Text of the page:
Where this thinking leads is that we have ancient genes and some that are probably well-adapted to the present; but in a crisis, a switch is flipped and a gene that wasn’t previously expressed becomes active. This is alleged to be the cause of many chronic diseases such as cancer. According to the same thinking, the cure is in a diet that is more ancient. Naturally, this starts by eliminating everything that is processed because these are the newest and dare we say the “baddest”. Using this logic, all processed grains would go and so would dairy, the reason being that humans only began drinking the milk of other animals when the age of agriculture transformed us from hunter-gatherers. Interestingly, or ironically, these same medical speculators suggest that the closer we are to tropical Africa, the more gluten and lactose intolerant we are whereas by the time one gets to the North, a far greater tolerance for both wheat and dairy is exhibited.

The dairy argument is particularly interesting because it suggests that the gestation period for humans ought to be 21 months. Other species are born with the ability to walk but not humans. I suppose we could be compared to horses or elephants, but I know lots of birds who need to stay in the nest before they will be able to fly. Anyway, the purpose of drinking our own mother’s milk is to continue the gestation until we are actually developed enough to exhibit the motor skills of other mammals. Obviously, anyone can have a theory, but what is interesting in these speculations about our non-recorded history is that we have countless genes that are not expressed. We actually have no idea what would happen if we flipped some switches, but in the meantime, it is proposed that our traditional diet was composed mainly of fruit and that this is practical in Equatorial regions but not when the winters are harsh. In any event, the cure for the diseases that are caused by inadequate adaptation is to revert to a more ancient diet that is heavily based on fruit. In fact, the most astonishing cancer cures I have seen were based on grapes, not wheatgrass. I am not putting down any diet, just saying that after more than four decades of working with people with cancer, the most remarkable turnarounds, even for very advanced cases with many metastases, were to rely exclusively on grapes. However, I think many other fruits offer the same potential.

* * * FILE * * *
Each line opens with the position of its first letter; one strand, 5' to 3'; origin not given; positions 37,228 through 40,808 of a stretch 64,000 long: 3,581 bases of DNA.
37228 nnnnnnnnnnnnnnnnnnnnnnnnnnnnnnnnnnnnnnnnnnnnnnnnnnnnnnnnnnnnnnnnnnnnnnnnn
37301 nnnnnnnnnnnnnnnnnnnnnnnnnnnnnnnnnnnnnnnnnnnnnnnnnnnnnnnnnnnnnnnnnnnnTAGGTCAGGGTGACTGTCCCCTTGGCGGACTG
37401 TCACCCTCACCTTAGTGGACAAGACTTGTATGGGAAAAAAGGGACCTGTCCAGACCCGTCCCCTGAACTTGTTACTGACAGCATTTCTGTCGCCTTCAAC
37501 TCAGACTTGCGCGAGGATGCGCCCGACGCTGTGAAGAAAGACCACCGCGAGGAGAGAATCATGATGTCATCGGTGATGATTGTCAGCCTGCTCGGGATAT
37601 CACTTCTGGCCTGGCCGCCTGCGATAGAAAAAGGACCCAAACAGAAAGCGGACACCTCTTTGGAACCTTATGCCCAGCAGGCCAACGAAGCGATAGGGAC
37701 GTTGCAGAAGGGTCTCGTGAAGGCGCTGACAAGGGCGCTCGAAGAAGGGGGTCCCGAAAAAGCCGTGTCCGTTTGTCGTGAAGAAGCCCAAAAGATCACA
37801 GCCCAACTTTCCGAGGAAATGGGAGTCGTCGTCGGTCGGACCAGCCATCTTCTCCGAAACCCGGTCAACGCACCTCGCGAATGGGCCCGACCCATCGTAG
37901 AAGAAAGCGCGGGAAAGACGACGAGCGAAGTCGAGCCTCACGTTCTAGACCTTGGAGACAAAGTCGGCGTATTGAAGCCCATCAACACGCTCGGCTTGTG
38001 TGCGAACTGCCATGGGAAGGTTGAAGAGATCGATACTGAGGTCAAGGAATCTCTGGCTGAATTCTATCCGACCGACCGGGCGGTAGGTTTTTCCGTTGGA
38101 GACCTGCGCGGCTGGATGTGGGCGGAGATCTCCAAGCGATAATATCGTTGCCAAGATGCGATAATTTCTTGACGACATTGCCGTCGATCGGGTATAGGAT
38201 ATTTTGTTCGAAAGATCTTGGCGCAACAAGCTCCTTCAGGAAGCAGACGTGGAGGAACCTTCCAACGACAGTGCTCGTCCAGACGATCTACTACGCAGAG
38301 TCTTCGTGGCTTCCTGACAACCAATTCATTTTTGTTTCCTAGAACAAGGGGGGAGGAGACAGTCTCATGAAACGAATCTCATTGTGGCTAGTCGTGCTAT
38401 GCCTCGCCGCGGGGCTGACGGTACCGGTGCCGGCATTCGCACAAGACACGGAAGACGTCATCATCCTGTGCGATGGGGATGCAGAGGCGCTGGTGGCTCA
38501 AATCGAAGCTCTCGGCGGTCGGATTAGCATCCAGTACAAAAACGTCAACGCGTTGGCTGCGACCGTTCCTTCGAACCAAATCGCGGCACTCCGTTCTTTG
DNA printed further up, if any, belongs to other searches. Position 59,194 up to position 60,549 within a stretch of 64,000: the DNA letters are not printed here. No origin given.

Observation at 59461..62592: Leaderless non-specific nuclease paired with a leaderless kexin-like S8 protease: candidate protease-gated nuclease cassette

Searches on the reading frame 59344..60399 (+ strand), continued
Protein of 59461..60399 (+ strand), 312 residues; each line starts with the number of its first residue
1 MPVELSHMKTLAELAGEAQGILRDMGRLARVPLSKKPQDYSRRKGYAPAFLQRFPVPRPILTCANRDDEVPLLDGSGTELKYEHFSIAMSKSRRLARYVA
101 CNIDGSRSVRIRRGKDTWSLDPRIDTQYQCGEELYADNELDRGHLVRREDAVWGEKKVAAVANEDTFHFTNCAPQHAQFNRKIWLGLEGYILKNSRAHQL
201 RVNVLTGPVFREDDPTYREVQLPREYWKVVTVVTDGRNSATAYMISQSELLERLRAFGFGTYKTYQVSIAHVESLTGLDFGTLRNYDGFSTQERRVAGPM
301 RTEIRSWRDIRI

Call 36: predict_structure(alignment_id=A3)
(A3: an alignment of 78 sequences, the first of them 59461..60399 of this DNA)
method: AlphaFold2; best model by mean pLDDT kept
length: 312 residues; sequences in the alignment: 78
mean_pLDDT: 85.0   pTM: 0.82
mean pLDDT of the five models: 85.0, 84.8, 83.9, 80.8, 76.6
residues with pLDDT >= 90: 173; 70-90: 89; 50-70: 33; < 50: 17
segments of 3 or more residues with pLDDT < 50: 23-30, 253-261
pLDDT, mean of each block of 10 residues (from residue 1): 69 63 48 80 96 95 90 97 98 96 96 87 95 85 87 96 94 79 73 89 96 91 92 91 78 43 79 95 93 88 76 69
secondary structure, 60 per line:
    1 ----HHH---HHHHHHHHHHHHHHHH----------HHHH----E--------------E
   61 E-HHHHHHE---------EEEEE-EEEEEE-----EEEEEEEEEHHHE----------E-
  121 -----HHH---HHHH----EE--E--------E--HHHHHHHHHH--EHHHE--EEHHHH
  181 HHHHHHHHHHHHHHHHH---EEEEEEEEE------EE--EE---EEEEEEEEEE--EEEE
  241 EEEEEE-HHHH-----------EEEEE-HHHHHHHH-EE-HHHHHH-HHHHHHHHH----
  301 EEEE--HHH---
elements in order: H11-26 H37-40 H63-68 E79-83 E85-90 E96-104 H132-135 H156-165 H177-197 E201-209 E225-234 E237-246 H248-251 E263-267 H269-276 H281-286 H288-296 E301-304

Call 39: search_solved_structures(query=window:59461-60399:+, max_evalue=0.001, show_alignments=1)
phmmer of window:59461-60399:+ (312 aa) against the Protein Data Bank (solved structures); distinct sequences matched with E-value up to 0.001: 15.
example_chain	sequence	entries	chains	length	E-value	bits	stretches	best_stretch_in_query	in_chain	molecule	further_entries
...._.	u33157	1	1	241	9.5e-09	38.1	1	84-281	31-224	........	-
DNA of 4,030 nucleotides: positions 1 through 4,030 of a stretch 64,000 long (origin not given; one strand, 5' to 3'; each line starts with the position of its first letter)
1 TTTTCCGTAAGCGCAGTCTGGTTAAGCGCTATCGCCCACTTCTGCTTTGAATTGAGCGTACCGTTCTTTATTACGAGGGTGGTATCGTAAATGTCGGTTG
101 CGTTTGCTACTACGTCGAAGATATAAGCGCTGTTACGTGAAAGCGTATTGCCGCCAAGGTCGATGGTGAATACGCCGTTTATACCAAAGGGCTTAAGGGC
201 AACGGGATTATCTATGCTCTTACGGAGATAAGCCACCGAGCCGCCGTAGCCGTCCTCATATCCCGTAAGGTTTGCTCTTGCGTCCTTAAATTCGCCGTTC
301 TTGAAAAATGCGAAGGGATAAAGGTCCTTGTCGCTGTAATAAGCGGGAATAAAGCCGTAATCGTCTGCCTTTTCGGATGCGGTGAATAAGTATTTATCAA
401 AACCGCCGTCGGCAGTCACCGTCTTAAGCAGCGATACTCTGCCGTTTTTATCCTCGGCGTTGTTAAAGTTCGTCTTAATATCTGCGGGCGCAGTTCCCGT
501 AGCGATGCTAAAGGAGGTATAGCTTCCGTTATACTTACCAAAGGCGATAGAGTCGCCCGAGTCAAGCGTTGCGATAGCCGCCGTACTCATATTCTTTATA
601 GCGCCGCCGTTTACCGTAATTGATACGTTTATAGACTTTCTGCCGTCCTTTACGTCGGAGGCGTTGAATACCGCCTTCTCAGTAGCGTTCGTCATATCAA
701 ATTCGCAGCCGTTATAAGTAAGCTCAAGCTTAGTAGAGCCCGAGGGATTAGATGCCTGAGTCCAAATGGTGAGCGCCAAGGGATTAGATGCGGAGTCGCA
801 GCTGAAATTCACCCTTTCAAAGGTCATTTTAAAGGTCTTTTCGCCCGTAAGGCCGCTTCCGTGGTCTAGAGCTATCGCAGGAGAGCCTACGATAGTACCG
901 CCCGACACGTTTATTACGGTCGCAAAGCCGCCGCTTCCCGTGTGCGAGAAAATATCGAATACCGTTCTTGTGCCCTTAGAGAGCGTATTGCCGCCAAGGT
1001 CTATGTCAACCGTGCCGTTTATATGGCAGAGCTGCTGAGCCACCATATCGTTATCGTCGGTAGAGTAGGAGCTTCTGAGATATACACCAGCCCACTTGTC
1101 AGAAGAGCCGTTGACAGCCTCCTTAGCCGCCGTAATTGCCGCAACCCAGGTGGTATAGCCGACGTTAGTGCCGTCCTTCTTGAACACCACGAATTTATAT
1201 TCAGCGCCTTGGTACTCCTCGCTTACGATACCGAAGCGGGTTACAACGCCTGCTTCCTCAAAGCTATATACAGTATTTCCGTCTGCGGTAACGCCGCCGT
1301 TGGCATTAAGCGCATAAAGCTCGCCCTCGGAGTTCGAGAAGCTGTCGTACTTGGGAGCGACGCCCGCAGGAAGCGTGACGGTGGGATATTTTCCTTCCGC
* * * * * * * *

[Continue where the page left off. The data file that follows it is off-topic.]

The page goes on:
I am also convinced that the reason fruits like amla and bilwa and haritaki and bibhitaki and even pomegranates and sea buckthorn berries are so remarkable is that they not only are rich in antioxidants but they possess a wisdom that is beneficial for our health.

Many blessings,

Ingrid

http://www.ingridnaiman.com

http://shop.kitchendoctor.com/

http://www.ayurvedicbazaar.com/